Black Walnut

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Black walnuts are about as big as tennis balls and have a wonderful citrus aroma. They are reminiscent of their cousin, butternut, but much rounder and larger. Like butternut, they have pinnately compound branches. It’s easy to gather these nuts in quantity. One producing tree can provide enough nuts to keep you busy processing for hours.

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I’ll walk you through the steps it takes to process these beauties and extract their uniquely flavored meats.

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I like to begin processing the nuts before the husks start oozing black oil everywhere. The small bruises or rotten areas on these husks are no problem at all. The inner nut meat is protected from a hard shell under the husk. The only danger in waiting longer than this is that the process will be messier and the black oil will eventually start seeping through the shell and flavoring the nuts more strongly. Black walnuts are already quite strong, so many people don’t like it when they taste any stronger.

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The first step is to remove the husks. In order to do this, they must be smashed. I highly recommend that you find a way to contain the juicy husks so that they don’t explode oil all over your clothes and skin. I’ve experimented with a number of methods for this over the years, and by far the best seems to be placing them in an old dog food bag. The bag helps hold the nuts in place as I smash them with a hammer, and the bag is tough enough so that it doesn’t rip open. It can also be quickly folded up and unfolded as I move through different batches. When I place the nuts in the bag, I make sure to stack them only one row deep, and I try to start at one end and work my way to the other end methodically, so that I can ensure I smash them all before opening the bag. You’ll want to apply a medium force. If you hit them too lightly, you’ll see that the husks don’t split open. If you hit them too hard, you’ll create hairline fractures in the shell that can spoil the meat when the nuts are drying later on. Most people will find that it takes quite a bit of force to break the husks, and that’s okay. Just don’t smash them with all of your strength.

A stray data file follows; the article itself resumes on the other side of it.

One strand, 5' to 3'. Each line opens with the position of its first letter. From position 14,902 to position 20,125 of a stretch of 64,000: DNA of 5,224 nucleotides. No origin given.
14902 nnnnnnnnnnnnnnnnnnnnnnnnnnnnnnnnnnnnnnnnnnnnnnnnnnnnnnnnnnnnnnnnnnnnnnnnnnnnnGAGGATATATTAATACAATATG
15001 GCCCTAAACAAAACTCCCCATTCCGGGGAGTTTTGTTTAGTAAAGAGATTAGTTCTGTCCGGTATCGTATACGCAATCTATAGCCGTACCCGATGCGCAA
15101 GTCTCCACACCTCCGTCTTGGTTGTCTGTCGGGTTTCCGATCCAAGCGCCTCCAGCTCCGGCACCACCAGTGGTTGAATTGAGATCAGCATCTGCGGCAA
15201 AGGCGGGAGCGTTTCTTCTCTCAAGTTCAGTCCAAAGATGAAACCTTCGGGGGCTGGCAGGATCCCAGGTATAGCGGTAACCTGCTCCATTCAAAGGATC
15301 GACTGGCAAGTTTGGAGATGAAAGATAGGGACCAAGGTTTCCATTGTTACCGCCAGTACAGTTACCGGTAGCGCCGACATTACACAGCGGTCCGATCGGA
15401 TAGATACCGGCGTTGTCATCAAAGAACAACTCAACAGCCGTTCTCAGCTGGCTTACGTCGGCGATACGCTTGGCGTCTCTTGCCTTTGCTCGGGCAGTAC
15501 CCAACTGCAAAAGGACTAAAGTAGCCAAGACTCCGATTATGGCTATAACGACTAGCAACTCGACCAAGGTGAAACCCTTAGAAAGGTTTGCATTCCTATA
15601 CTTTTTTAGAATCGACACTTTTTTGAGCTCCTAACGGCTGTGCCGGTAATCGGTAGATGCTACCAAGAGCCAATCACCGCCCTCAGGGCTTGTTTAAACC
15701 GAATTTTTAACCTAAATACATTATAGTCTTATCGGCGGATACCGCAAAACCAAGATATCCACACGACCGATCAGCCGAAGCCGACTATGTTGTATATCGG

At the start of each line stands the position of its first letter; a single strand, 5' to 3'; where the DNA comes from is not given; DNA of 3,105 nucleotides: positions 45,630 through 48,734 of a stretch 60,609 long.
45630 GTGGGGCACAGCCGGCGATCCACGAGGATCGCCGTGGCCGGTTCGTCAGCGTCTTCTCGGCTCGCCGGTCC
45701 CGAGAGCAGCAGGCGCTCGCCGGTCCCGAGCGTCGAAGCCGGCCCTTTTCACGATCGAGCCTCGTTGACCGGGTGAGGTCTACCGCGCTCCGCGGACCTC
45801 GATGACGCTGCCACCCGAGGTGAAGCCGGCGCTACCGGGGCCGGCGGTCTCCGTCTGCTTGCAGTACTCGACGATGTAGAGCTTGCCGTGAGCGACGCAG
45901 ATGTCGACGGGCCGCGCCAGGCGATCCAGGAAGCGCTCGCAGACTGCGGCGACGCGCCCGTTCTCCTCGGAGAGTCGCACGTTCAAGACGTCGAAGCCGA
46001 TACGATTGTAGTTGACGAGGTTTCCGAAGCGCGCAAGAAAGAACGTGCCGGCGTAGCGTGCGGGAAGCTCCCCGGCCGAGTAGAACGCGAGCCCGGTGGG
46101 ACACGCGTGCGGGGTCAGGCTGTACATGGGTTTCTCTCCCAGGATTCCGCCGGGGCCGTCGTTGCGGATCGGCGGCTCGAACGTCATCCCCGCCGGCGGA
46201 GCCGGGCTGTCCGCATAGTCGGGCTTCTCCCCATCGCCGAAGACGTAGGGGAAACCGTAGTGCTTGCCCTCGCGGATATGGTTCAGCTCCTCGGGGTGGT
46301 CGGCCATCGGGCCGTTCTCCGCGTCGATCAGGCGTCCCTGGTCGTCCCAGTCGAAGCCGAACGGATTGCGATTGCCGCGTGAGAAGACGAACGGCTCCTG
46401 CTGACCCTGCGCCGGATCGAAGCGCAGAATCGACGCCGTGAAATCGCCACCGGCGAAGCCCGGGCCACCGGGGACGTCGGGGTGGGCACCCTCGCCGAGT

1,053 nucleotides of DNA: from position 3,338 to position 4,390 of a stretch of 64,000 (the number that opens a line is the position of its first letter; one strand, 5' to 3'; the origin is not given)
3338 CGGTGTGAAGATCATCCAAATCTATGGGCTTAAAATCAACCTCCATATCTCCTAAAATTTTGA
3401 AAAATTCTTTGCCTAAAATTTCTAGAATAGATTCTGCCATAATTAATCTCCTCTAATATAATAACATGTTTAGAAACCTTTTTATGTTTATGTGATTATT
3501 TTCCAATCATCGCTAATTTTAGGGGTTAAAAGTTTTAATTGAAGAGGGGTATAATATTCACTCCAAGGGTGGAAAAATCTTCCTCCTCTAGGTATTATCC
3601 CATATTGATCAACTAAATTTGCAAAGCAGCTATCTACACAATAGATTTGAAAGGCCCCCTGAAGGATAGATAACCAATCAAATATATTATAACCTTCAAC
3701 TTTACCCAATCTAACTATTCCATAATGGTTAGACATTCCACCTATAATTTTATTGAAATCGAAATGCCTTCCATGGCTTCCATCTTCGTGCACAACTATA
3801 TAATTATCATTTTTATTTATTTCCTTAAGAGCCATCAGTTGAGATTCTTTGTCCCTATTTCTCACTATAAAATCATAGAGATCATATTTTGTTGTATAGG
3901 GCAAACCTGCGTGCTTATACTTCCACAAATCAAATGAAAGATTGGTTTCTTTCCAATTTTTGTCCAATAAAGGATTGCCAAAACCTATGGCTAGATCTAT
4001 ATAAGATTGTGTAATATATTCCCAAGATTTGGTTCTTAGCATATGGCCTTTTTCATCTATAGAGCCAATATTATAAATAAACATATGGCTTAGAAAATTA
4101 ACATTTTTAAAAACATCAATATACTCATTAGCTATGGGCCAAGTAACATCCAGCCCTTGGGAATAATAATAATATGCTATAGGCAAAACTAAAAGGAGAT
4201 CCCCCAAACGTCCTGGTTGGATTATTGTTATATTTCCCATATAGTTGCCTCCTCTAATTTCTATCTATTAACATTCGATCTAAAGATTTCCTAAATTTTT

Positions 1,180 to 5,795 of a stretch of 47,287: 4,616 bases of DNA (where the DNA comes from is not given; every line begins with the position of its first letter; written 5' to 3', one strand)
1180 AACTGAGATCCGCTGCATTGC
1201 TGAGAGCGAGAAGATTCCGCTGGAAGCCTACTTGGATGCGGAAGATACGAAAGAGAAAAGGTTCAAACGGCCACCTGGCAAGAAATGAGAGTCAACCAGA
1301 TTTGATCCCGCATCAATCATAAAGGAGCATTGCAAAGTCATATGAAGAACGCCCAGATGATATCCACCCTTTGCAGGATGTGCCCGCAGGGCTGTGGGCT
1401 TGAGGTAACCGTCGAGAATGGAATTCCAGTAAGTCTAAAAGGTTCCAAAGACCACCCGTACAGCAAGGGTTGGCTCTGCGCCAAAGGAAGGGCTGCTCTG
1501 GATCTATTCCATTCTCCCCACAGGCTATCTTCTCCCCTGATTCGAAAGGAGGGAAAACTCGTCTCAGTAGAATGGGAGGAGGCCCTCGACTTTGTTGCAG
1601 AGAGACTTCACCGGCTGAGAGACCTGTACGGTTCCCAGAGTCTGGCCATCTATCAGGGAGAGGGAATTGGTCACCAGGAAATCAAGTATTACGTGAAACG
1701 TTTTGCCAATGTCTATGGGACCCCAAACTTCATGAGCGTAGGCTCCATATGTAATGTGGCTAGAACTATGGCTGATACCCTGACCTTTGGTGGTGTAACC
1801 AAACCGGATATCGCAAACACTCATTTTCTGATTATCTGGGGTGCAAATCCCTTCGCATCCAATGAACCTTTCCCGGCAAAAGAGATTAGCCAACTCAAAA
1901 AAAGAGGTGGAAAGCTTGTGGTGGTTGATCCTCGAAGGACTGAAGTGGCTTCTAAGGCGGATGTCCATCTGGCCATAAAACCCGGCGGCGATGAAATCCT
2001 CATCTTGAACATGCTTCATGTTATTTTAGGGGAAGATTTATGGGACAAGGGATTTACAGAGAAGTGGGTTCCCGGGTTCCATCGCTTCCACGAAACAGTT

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After I break the husks, they can easily be removed by just pulling them apart.

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I wear gloves when I process the nuts because the oil from the husks will dye your fingers brown worse than permanent marker. It can take weeks for the stains to disappear.

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I lay the nuts in baking sheets, leaving just a small amount of space between each one to allow air flow. I then let the nuts dry in the baking sheets for a week or two at room temperature. Even though this step is not necessary, you’ll find that the nut cracking process is a lot less messy if the nuts are dried.

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This is what the nuts will look like after they have dried for a week or two:

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Next you have to crack the shells, but this is easier said than done. Normal nutcrackers will break under the stress. Some people lie the nuts on asphalt, lie plywood over them and then drive over the plywood with a car. You can also crack them with a really strong swing of a hammer against a really hard surface, like asphalt or rock. The problem with the car or hammer method is that the shell often breaks into too many pieces, and a lot of the meat flies away or crumbles when you try to extract it. This can also be quite dangerous because the shells are so sharp. I prefer to use an industrial vice (handed down to me from my grandfather who used it when he worked for a telephone company) to crack the shells. Even though this vice is extremely heavy duty, the handle warps a bit after cracking a handful of shells. The nice thing about using a vice is that you can slowly increase pressure until you just crack the shell, and then stop to avoid obliterating it. Often this can result in splitting the shell in two, making nut meat extraction much easier and cleaner than other methods. I always wear safety glasses no matter which method I use because shell fragments can easily take flight, even with the vice method. These fragments are sharp and dangerous, so you definitely don’t want them flying into your eye.

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The inside of the shells should look like this when they are healthy and edible:

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Occasionally the nuts will be infertile and look like this. These are obviously not edible:

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I use a simple nut pick to help extract the meat from the healthy nuts. This meat is delicious in trail mix, cookies, and fudge. I primarily use it for fudge, as the sugar helps to balance the strong flavor. The flavor is not for everyone, and people generally either love it or hate it the first time they try it. I am an exception in the sense that I hated it at first, but it has grown on me over the years, and I now relish it. The meat can go rancid rather quickly at room temperature, so I either keep it in the fridge for up to a week or put it in the freezer for longer. It freezes quite well and will keep for several months, especially in glass containers.

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Making maple-black walnut fudge is a Christmas tradition I started many years ago. The two flavors work marvelously together.

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